<p>Aphid-plant interactions occurring during plant penetration, or probing, have determined the evolution of these insects as well as the abilities of plants to survive huge densities of these insects. For aphids, as phloem sap feeders, the interactions at sieve element level must be of special importance. During the phloem phase of probing, there are two aphid activities, categorised as waveforms El and E2 in electrical penetration graphs (EPGs), which have been studied here. The initial E1 activity appeared to be responsible for the inoculation of a persistent plant virus (BYDV), thus reflecting saliva injection into the sieve element (Chapter 2). No apparent sap ingestion was found during E1. The relation of the subsequent E2 activity with phloem sap ingestion was confirmed in this study, as the E2 duration appeared to be positively correlated with the acquisition success of the virus. Moreover, the results supported the idea that concurrent salivation during E2 does not reach the sieve element. Instead, it is presumably mixed with the ingested sap in the fused apical part of the two stylet canals.<p>The "obligatory" occurrence of sieve element salivation (E1) before ingestion (E2) starts suggested a function in suppressing wound reactions of the sieve elements, such as phloem protein gelation or callose formation, or some other activity in preparation of phloem feeding. Therefore, the extensive saliva injection of an aphid colony might influence the probing behaviour of the individuals and explains the sometimes observed better performance. Hence, the occurrence and duration of phloem salivation (E1) was subsequently studied under this condition (Chapter 3). The aphid <em>Aphis fabae</em> showed reduced phloem salivation when probing on previously colonised bean leaves <em>(Vicia faba),</em> which seems in agreement with this hypothesis. However, no shortened E1 was found in the combination <em>Rhopalosiphum padi-Triticum aestivum.</em> Thus, no general conclusion can be drawn. Nevertheless, a beneficial effect of plant changes at phloem level could be inferred from the observed shorter phloem salivation and the more continuous phloem sap ingestion by <em>A.</em><em>fabae</em> on previously infested plants. The ingestion rate, as reflected by recorded honeydew excretion, remained unaltered but the ingestion periods were prolonged.<p>The effects of aphid manipulation during the experiments, including interruption of feeding, moving to a new plant depriving from food, etc., on the experimental results were investigated (Chapter 4). Also, the impact of attaching them to a wire for EPG recording was examined. Increasing the interval between removal from the plant and giving access to the test plant led to a reduction of time until the first probe on test plants. A shorter time until the first phloem phase was found in <em>A.</em><em>fabae</em> when deprived of food for 1 min and replaced on the same plant, suggesting a short "aphid memory" and/or a better plant acceptability of the already probed plant. Also, a short "memory" effect was observed in the 1 minute intervals, slightly reducing the time until the first phloem phase. A general effect, however, was that an interruption of feeding resulted in a "reset" of probing behaviour, appearing as a similar sequence, duration and pattern of probing activities, irrespective of the length of the interval between 1 and 100 minutes. Confinement of an aphid by a wire slightly increased pathway activities, but once phloem phase was reached it did not affect phloem feeding, at least in tests with suitable host plants as were used here.<p>The final chapter describes some more detailed aspects of the phloem phase activities. Phloem salivation was supposed to be prolonged when compared to a susceptible cultivar, during aphid probing on a line of <em>Triticum monococcum</em> with resistance to the aphid <em>Sitobion avenae. This</em> plant-aphid combination was used as a model system in order to investigate further the biological function of phloem salivation. However, it appeared that there was no prolonged phloem salivation when the parameters were selected critically. Additional honeydew excretion experiments with <em>S.</em><em>avenae</em> and <em>R.</em><em>padi</em> showed that E l activities were not related to honeydew excretion, i.e. no honeydew secretion occurred during this waveform. Also, no relation was found between variations in the phloem ingestion waveforms (E2), frequencies and amplitudes of certain details, and excretion rate. If these waveform variations reflect fluctuations in ingestion rate, the excretion rate seems not adequate to measure them.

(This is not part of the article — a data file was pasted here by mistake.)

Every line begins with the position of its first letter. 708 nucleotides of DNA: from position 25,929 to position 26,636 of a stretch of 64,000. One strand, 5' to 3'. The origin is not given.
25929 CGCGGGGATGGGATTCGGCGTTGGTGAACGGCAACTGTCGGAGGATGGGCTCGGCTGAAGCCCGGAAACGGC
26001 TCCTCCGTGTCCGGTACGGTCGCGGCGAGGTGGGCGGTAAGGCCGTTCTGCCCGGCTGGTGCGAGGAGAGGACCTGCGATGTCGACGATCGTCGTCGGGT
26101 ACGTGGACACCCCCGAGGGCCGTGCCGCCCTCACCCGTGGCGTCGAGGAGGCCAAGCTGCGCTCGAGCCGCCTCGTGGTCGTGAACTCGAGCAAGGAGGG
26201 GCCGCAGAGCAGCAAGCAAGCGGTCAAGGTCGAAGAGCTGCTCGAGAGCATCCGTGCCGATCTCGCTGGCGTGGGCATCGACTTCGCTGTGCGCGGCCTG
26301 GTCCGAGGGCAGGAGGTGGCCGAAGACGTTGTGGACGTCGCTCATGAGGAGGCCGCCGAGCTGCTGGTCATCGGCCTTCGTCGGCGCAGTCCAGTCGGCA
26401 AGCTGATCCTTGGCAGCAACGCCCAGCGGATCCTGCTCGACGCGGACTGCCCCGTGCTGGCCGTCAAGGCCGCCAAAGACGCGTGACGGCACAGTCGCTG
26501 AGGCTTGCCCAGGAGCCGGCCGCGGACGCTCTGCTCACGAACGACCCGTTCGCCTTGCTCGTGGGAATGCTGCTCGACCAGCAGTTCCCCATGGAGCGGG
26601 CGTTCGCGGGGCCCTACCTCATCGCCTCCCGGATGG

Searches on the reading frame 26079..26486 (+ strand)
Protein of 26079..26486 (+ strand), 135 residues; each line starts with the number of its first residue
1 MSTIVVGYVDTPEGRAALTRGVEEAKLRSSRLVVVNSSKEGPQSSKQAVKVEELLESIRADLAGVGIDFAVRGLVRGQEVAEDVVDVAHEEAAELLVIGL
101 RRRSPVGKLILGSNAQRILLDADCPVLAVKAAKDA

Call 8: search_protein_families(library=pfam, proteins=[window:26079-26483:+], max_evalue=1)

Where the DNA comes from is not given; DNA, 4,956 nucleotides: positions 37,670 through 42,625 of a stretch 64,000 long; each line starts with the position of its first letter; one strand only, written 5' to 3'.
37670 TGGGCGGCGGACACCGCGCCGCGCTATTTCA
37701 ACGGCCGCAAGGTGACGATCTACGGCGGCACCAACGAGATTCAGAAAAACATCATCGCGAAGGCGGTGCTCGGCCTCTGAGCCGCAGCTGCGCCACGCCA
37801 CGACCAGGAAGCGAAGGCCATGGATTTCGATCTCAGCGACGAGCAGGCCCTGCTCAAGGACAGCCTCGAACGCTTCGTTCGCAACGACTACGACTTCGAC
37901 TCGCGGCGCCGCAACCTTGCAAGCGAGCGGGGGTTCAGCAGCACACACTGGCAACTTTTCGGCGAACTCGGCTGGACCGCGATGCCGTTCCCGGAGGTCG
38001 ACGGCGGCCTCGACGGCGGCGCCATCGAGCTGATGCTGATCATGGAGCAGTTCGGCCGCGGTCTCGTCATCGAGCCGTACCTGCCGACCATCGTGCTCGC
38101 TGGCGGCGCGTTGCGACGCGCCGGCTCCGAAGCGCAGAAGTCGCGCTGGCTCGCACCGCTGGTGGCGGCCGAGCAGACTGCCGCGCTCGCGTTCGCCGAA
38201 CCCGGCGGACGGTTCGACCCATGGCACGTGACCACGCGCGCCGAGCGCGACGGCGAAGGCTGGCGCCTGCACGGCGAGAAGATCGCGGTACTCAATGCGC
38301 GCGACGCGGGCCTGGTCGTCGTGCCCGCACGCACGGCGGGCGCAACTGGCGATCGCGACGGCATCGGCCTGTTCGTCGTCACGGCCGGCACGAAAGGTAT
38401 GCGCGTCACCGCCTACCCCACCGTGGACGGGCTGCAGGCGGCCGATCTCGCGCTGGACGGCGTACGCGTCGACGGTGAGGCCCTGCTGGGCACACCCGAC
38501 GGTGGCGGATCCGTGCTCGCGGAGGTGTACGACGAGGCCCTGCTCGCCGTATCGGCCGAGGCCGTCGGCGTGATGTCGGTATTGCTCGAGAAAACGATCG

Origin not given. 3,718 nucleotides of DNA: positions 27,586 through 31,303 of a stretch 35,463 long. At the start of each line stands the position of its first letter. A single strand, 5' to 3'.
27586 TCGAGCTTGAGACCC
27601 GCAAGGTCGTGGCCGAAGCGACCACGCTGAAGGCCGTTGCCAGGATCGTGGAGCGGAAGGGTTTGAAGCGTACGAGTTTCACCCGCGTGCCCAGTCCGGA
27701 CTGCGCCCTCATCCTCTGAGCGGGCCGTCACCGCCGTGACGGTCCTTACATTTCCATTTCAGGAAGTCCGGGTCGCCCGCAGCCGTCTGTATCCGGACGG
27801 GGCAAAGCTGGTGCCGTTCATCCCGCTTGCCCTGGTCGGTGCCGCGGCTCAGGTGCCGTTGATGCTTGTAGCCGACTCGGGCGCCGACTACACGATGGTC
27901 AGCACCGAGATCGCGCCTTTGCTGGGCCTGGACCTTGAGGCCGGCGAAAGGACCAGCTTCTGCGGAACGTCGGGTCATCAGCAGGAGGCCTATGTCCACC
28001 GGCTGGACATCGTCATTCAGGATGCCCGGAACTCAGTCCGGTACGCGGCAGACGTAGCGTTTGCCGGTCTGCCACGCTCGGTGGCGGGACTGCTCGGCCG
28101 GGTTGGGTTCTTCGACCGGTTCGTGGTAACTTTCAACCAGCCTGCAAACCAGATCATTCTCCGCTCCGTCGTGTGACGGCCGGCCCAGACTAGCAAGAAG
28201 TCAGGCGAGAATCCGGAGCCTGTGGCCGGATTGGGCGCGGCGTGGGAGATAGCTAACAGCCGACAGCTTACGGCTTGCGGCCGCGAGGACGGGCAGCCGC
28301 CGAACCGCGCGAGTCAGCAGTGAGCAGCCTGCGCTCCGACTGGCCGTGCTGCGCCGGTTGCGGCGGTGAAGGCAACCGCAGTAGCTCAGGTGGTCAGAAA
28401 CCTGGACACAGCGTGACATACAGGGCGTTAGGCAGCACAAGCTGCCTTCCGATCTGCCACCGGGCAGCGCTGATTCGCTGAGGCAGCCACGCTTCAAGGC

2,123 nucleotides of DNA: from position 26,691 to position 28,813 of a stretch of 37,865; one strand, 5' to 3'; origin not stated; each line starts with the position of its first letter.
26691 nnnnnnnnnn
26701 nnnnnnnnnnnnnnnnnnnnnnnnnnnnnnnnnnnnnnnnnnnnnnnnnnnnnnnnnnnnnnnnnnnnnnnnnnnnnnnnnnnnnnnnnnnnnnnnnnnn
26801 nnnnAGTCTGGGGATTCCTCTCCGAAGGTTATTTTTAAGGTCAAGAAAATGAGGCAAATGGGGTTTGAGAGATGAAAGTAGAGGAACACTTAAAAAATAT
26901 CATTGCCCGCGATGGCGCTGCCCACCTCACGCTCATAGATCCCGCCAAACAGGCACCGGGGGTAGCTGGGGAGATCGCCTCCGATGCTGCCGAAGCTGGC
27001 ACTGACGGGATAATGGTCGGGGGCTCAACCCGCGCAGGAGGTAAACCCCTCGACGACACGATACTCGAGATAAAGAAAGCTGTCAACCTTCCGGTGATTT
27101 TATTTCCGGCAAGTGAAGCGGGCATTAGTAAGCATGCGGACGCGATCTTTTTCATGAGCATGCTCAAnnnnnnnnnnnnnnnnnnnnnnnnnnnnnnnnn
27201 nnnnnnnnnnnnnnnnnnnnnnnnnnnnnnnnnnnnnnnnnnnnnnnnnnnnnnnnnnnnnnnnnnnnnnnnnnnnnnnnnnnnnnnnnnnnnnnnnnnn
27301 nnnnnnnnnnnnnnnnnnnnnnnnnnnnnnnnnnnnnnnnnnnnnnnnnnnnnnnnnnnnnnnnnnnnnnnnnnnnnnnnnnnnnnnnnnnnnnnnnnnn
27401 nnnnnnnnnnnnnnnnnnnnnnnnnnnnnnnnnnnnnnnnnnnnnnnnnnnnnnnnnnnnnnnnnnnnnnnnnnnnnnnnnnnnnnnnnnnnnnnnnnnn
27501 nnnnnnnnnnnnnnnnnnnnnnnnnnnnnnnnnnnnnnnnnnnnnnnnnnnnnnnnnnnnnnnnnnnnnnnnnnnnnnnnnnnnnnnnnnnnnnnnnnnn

|Qualification||Doctor of Philosophy|
|Award date||7 Oct 1997|
|Place of Publication||S.l.|
|Publication status||Published - 1997|
- host parasite relationships
- plant pests
- animal behaviour